skip to Main Content
Therapy Twice A Week

Therapy Twice a Week: Why You Should Try It!

At first glance, therapy twice a week may seem excessive, but this is far from the truth. Going to therapy twice a week is a powerful way for high functioning individuals to make significant and lasting change in the way they relate to themselves and navigate their world.

Going to Therapy Twice a Week Changes the Dynamic:

I like it when clients come more than once a week.

I like it even more when they come two days in a row.

Here’s why:

When clients come to therapy twice a week or more, it changes the nature of the conversation. The therapy process goes differently.

Coming to therapy twice a week is not an actual rule, or something I require. Of course, therapy is not about what I like, it’s about what a client wants and needs. As a professional, however, I prefer operating under conditions that allow me to do my best work.

Many of my clients come to therapy once a week, and I help them with everything from understanding their relationships to making decisions, noticing when they’re overthinking, coping with depression, and moving past trauma. This is very rewarding work and something I feel privileged to be able to do on a daily basis.

How going for therapy twice a week allows you to go deeper:

Being able to spend more time with a client can truly change the dialogue. There’s something special about a session that is more analytic, primary process oriented, and which focuses on exploring the unconscious in a low pressure environment. It allows the client and therapist to engage in a process that feels more like an art than a science. This is not the kind of thing you can follow a script for, and it’s not something you learn in school.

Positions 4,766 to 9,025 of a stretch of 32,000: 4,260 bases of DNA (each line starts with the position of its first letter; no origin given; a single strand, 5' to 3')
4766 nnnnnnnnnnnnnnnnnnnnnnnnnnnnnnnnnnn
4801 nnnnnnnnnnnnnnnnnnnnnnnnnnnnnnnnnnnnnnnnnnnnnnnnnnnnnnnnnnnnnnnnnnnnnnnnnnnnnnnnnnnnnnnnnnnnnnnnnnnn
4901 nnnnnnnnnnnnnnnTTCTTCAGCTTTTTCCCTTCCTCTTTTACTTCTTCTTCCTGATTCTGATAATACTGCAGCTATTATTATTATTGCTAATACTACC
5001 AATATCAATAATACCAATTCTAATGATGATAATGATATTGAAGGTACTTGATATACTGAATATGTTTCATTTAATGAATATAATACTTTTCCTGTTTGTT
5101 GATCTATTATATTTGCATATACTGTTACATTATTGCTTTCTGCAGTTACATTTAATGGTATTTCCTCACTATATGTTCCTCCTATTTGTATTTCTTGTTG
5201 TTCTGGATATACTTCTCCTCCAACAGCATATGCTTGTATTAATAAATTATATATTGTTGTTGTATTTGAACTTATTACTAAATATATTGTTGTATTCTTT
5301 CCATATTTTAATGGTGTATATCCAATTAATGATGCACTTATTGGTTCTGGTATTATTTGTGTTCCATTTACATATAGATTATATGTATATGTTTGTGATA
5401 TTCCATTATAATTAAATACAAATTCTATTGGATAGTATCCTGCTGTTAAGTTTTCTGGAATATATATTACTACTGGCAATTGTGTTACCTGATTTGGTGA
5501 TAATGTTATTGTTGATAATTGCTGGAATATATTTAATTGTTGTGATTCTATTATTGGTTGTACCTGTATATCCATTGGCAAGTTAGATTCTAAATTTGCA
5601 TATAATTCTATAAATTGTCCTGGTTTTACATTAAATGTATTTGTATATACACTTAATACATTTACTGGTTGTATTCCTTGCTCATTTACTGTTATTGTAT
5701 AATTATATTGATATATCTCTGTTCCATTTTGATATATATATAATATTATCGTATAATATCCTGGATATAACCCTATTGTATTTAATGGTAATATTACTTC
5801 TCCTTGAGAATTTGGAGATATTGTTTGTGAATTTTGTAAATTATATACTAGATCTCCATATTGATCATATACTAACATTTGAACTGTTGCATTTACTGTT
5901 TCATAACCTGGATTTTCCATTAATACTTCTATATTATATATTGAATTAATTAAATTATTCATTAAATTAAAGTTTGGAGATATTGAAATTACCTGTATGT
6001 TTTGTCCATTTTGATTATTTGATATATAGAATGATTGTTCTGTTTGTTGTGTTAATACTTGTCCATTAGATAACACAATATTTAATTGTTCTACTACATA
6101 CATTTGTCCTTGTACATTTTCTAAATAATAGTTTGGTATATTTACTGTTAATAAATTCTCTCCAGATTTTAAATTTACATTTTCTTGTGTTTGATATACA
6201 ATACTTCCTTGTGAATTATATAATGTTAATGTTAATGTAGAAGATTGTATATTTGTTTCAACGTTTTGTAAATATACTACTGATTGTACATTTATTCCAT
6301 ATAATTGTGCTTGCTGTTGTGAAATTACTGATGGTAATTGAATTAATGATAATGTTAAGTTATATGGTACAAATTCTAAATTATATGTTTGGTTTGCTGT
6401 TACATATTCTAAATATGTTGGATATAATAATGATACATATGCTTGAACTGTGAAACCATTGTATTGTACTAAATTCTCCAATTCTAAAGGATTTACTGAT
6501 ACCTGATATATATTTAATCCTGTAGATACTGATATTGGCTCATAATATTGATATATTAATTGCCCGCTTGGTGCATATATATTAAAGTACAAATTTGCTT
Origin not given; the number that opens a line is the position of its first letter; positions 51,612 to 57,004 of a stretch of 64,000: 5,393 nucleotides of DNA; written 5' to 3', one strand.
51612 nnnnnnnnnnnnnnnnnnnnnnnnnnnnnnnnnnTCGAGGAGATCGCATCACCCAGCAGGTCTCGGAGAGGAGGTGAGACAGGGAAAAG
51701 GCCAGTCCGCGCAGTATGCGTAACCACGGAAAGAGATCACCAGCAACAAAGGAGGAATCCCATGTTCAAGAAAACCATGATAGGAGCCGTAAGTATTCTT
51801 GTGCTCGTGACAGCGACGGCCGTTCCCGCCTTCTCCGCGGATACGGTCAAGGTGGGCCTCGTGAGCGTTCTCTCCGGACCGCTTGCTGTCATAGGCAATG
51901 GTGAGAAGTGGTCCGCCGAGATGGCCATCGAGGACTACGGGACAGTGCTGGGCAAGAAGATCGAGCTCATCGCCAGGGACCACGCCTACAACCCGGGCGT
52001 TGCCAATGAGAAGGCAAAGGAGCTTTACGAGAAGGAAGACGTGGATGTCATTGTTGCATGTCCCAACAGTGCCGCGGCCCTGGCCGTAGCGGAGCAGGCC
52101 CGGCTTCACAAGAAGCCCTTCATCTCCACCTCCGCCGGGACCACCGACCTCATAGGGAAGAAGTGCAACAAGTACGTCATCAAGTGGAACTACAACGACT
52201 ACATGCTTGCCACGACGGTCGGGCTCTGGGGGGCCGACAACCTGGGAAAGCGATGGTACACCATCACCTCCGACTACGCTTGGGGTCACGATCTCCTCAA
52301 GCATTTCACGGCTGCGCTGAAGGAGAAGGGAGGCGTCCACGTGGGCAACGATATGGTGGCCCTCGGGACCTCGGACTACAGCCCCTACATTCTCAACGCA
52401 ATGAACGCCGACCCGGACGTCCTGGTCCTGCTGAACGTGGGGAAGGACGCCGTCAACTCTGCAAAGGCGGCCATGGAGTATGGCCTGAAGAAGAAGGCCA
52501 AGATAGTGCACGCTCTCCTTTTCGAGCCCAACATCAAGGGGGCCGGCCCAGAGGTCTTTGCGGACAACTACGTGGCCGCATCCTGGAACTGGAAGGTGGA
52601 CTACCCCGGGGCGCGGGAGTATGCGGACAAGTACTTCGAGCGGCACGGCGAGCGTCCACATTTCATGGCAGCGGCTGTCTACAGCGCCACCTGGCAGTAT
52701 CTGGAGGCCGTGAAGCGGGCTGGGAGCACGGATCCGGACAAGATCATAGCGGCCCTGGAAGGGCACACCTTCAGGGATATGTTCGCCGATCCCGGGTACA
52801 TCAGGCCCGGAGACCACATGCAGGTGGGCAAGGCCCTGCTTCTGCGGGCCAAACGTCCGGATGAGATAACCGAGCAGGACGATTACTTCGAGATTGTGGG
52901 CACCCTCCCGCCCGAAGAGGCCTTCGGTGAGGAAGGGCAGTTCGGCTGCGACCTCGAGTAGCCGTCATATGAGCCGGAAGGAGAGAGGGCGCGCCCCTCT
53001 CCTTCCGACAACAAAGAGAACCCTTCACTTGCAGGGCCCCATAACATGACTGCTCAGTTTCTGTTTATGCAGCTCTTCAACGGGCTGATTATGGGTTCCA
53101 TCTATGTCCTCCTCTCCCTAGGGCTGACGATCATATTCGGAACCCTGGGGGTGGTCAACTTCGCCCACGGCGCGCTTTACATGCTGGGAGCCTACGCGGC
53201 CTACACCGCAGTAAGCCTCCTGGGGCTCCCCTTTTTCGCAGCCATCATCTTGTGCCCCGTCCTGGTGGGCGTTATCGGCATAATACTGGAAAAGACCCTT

What I’m referring to is a way of listening to clients that was cultivated through years of experience, supervision, training, mentorship, and personal psychotherapy. It’s a way of listening intuitively, picking up on nuances, hearing what is being said as much as what is left unsaid, and playing with specific ideas that represent a larger metaphor in the client’s life. In this process, literal interpretations are suspended, despite the seductive desire to take things at face value.

Frequent sessions allow us to address underlying questions:

Listening in this way raises questions that are sometimes painful to ask, but are ultimately rewarding to confront.

Are those we see as victims really victims? And are the people we see as villains also very much human underneath?

Are the symptoms we say we want to get rid of so badly actually protecting us from something worse?

Is there pleasure in our pain?

Are the things we say we wish for actually things we fear? And, are the things we say we’re scared of, actually the very things we want?

In which ways do we create our own misery? And in what way do we give our power away to others?

Is what we say we desire really our own? Or is it something our mother, father, or culture told us to want?